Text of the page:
2012 Kia Soul diesel Review

2012 Kia Soul Road Test and Review…

Kia gets an A for effort but disappointingly only a C for execution with the Soul. Sadly, the Soul gives no compelling reason to choose it over its very impressive sister the Rio, or any number of other quality small cars available.

It’s not that the Soul is a bad car; it just lacks substance underneath the attention grabbing external styling.

The Soul range starts at $21,490 and that gets you a model with the 1.6 litre petrol engine and a five speed manual transmission.

$26,990 gets you the 2.0 litre petrol engine which comes with a six speed auto.

Spend another thousand dollars and you can get the diesel Kia Soul with a manual transmission, $29,990 gets you the auto version.

So the question is which engine to get?

The data shows the 1.6 petrol delivers 95kW and 157Nm and uses a combined 6.5L/100, the 2.0 petrol returns 122kW and 200Nm and uses 7.5L/100, the diesel boasts 94kW and 260Nm and uses 5.9 L/100 combined.

To be honest all three engines have their pluses and minuses and I don’t know which one I would choose.

The 1.6 (which I haven’t driven) looks pretty dire on paper, the 2.0 (which I drove last year) provides good acceleration around town but the urban consumption figure is 10.0L/100 – pretty thirsty for a car this size.

The diesel is a bit sluggish at low speed and I averaged a just passable 8.0L/100 in the city.

If you’re doing a lot of highway trips it would be the pick though with plenty of low-down grunt, but whether it’s worth paying the additional up front cost and the on-going higher price for the fuel is up to you.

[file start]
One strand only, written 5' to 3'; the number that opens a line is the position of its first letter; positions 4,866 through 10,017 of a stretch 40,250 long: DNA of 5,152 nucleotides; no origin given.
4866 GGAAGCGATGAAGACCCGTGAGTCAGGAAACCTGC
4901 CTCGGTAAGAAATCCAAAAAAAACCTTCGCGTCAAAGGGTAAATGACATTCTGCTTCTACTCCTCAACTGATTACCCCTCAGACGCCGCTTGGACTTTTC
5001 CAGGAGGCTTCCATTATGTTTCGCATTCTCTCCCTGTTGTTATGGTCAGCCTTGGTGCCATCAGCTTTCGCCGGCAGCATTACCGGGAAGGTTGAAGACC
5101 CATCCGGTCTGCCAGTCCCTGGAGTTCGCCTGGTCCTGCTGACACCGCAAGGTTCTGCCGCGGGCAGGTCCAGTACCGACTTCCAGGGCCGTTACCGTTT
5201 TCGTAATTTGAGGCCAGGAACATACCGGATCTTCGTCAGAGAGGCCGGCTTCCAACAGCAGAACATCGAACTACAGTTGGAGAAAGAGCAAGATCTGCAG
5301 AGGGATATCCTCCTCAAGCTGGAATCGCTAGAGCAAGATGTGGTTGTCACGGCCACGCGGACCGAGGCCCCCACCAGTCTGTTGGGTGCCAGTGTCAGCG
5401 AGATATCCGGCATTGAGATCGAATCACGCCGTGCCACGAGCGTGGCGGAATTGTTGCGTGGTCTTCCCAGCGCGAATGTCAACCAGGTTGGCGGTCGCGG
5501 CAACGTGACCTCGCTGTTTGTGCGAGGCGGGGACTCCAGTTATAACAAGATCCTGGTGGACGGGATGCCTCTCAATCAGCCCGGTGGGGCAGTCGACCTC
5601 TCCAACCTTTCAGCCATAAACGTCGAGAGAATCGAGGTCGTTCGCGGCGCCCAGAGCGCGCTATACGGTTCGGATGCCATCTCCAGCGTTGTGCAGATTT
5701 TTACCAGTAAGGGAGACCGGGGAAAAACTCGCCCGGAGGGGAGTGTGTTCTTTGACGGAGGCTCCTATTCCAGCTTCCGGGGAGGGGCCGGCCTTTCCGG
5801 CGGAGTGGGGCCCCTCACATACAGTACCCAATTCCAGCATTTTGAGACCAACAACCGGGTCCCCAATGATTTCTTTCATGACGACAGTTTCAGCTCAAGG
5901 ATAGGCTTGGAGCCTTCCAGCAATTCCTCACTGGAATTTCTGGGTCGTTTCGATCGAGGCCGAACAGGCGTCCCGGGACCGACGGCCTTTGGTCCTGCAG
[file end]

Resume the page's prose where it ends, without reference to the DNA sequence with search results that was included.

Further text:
So there really isn’t a clear winner I’m afraid, maybe the 1.6 petrol is a happy medium?

On the road the Kia Soul displays an unsure and unsettled feeling, this is no doubt exacerbated by the body shape (i.e. crosswinds give it a hard time) and quite sensitive steering.

Despite that the Soul handles the corners all-right when pushed a little harder, the 45 series low-profile tyres however contribute to an uncomfortably firm ride.

The Soul pulls up nicely but beware the brakes are quite grabby when they are cold, worse still in the Soul I had the brake pedal was quite wobbly!

Inside the cabin is where the 2012 Kia Soul disappoints the most.

While the external styling is cool and funky the inside is drab and boring.

There’s hard plastic everywhere, the seats are only slightly softer than a park bench, the steering wheel and arm-rests are hard, and I found I just could not get comfortable in the driver’s seat.

Cabin storage areas are small, legroom is average up front; poor in the back, and the boot space is nothing to write home about either. If you’re a basketball player however you will enjoy the generous headroom.

Other positives include Bluetooth connectivity, a very nice sounding stereo system, leather wrapped steering wheel and transmission selector, tilt and reach steering adjustment, cruise control and a trip computer.

The dashboard is quite nicely laid out too and the gauges are clear, though very dated when compared to the modern styling of those found in the Rio.

The most damning indictment of the Soul however is that you can’t have either satellite navigation or a rear reversing camera, even as an option – very disappointing.

On the safety front its full marks with the Soul delivering a 5-Star ANCAP rating.

Summing the Kia Soul is up is difficult, I respect the fact that it has a bit of personality (on the outside) but in the fair-dinkum stakes there’s no way you could choose it over a Rio or any number of other quality small vehicles that are better priced and better equipped.

NUTS and BOLTS

Engine: 1.6 litre turbo diesel delivering 94kW and 260Nm

Transmission: Six-speed auto or six-speed manual

Safety: Five stars

Warranty: Five years

Origin: South Korea

Price: From $29,990




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